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Figure 1: Schematic picture of the IR heating set-up.

Mentions: The IR oven (Ircon Drying Systems AB, Vänersborg, Sweden) was semi-continuous and equipped with six near infrared (NIR) emitters 20 cm above as well as six NIR emitters 20 cm below the sample tray (Figure 1). The sample tray was moving back and forth during the IR treatment. The NIR emitters were of quartz tube type, with tungsten filament and halogen gas, resulting in a maximum IR emission of 1.2 μm (2100°C) at full power level. To reach a homogenous heating up of the paprika sample the IR heat flux was regulated stepwise: 22.6 kW/m2 in step 1 for 40s, 11 kW/m2 in step 2 for 90 s, and 0 kW/m2 in step 3 for 90 s. This recipe was developed by stepwise making small changes in heat flux and time in each experiment. When the desired temperature was reached the settings were duplicated to confirm the result. The indicated heat flux is the value applied from each side. The stepwise regulation was necessary to avoid burning of the surface of the sample and to let the interior part of the sample equilibrate by conduction. The heating unit was moved to the conventional oven during step 3 (0 heat flux), where it then was kept for the desired holding time of 10 or 20 min.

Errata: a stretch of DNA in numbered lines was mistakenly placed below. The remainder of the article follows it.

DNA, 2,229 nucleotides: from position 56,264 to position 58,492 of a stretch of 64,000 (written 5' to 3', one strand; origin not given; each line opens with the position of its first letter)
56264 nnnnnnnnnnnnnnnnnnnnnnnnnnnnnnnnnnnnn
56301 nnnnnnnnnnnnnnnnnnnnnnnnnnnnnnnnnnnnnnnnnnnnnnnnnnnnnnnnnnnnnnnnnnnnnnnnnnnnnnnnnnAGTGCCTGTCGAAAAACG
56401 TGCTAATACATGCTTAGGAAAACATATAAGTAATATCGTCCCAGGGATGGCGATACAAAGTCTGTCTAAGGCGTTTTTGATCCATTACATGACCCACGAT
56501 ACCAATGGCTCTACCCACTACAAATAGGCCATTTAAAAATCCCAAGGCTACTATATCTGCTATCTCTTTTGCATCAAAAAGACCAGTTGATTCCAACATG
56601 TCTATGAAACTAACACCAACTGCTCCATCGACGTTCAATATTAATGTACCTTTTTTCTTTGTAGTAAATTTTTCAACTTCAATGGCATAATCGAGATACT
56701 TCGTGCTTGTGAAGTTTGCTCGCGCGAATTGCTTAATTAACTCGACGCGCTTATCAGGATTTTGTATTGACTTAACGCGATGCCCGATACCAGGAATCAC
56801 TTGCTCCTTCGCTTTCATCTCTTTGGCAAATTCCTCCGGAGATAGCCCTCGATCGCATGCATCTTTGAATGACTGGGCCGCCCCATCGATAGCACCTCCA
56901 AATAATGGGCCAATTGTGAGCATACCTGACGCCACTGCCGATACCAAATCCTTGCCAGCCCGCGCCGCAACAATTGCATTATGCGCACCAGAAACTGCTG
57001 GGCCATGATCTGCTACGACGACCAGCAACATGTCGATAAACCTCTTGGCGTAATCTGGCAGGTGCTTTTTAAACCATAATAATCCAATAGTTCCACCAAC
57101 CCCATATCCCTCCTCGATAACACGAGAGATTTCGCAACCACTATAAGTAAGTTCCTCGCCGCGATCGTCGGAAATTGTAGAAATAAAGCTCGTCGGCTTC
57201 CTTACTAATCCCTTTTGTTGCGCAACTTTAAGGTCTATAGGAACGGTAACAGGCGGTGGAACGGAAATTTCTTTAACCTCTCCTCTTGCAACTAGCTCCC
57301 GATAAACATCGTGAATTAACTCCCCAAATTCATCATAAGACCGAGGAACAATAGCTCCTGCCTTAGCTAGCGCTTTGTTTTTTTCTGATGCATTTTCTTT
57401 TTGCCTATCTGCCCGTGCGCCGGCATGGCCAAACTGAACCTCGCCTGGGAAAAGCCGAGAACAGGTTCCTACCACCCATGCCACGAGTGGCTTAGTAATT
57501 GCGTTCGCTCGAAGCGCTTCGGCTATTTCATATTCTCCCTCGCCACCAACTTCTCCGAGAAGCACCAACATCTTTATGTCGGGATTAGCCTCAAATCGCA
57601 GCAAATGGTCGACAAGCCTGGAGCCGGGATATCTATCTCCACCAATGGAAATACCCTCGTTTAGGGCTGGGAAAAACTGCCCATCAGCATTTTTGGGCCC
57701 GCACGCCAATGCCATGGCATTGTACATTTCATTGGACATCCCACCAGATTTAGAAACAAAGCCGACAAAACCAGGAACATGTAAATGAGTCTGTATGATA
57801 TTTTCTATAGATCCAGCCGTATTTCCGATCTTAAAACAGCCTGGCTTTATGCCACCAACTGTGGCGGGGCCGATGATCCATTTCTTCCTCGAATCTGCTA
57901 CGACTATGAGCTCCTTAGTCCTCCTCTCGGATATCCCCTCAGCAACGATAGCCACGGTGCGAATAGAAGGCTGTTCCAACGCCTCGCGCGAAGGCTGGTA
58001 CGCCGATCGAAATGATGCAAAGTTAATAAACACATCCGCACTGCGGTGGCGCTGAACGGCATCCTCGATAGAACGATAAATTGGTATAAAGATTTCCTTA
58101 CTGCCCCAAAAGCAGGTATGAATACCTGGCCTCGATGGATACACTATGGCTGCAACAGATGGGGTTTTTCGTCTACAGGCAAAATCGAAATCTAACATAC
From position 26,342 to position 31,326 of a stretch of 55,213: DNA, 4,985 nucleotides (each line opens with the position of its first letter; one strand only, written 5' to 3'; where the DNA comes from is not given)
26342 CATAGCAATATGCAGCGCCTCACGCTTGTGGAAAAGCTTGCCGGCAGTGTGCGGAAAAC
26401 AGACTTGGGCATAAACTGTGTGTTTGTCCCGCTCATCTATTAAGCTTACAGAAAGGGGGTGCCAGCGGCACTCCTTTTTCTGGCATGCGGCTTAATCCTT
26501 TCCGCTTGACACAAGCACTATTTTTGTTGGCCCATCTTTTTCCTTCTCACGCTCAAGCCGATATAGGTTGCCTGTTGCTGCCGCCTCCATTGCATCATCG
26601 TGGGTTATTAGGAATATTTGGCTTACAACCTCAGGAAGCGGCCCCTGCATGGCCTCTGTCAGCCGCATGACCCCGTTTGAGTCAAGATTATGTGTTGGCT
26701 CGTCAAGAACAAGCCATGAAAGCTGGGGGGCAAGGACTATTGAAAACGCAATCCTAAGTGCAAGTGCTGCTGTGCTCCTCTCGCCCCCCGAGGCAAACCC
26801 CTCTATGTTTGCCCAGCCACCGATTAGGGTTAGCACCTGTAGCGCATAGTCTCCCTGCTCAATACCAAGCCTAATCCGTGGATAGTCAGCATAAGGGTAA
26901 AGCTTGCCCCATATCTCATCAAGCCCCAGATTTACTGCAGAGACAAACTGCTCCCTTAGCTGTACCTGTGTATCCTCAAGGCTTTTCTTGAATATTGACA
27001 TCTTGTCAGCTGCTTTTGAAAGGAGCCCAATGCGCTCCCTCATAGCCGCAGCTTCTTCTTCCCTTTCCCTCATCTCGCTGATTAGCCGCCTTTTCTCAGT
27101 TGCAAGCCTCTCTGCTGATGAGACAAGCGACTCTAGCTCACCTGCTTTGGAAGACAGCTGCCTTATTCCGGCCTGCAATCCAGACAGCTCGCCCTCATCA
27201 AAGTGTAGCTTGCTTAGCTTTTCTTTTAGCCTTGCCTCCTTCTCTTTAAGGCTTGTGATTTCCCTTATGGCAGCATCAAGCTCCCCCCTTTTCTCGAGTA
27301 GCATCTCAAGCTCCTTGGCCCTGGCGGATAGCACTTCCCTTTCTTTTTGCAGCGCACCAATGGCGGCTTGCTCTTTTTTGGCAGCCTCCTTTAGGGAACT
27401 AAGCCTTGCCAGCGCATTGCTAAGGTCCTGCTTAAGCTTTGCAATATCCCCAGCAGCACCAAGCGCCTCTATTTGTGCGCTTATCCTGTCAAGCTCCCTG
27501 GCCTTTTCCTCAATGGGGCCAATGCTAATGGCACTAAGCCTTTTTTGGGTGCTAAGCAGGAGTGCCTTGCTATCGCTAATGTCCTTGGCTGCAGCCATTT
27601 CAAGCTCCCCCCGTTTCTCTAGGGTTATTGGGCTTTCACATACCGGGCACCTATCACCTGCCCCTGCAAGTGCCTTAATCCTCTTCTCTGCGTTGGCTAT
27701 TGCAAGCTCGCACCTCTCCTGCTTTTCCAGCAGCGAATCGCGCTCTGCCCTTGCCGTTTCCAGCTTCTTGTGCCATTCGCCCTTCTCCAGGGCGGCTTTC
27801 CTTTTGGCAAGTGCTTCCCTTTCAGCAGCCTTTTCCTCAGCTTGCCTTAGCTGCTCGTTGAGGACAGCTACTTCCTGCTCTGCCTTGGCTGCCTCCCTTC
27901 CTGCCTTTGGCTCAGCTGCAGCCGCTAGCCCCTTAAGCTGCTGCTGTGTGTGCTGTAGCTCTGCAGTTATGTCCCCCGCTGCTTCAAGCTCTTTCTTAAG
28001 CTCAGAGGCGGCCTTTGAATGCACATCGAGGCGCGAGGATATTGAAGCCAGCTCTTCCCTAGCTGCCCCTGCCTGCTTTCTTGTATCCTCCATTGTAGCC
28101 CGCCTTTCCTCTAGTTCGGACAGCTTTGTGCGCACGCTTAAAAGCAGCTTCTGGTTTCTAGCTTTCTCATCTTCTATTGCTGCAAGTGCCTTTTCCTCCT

A comparative study of infrared and microwave heating for microbial decontamination of paprika powder.

Eliasson L, Isaksson S, Lövenklev M, Ahrné L - Front Microbiol (2015)

Schematic picture of the IR heating set-up.
© Copyright Policy
Related In: Results  -  Collection

License
Show All Figures
getmorefigures.php?uid=PMC4588691&req=5

Figure 1: Schematic picture of the IR heating set-up.
Mentions: The IR oven (Ircon Drying Systems AB, Vänersborg, Sweden) was semi-continuous and equipped with six near infrared (NIR) emitters 20 cm above as well as six NIR emitters 20 cm below the sample tray (Figure 1). The sample tray was moving back and forth during the IR treatment. The NIR emitters were of quartz tube type, with tungsten filament and halogen gas, resulting in a maximum IR emission of 1.2 μm (2100°C) at full power level. To reach a homogenous heating up of the paprika sample the IR heat flux was regulated stepwise: 22.6 kW/m2 in step 1 for 40s, 11 kW/m2 in step 2 for 90 s, and 0 kW/m2 in step 3 for 90 s. This recipe was developed by stepwise making small changes in heat flux and time in each experiment. When the desired temperature was reached the settings were duplicated to confirm the result. The indicated heat flux is the value applied from each side. The stepwise regulation was necessary to avoid burning of the surface of the sample and to let the interior part of the sample equilibrate by conduction. The heating unit was moved to the conventional oven during step 3 (0 heat flux), where it then was kept for the desired holding time of 10 or 20 min.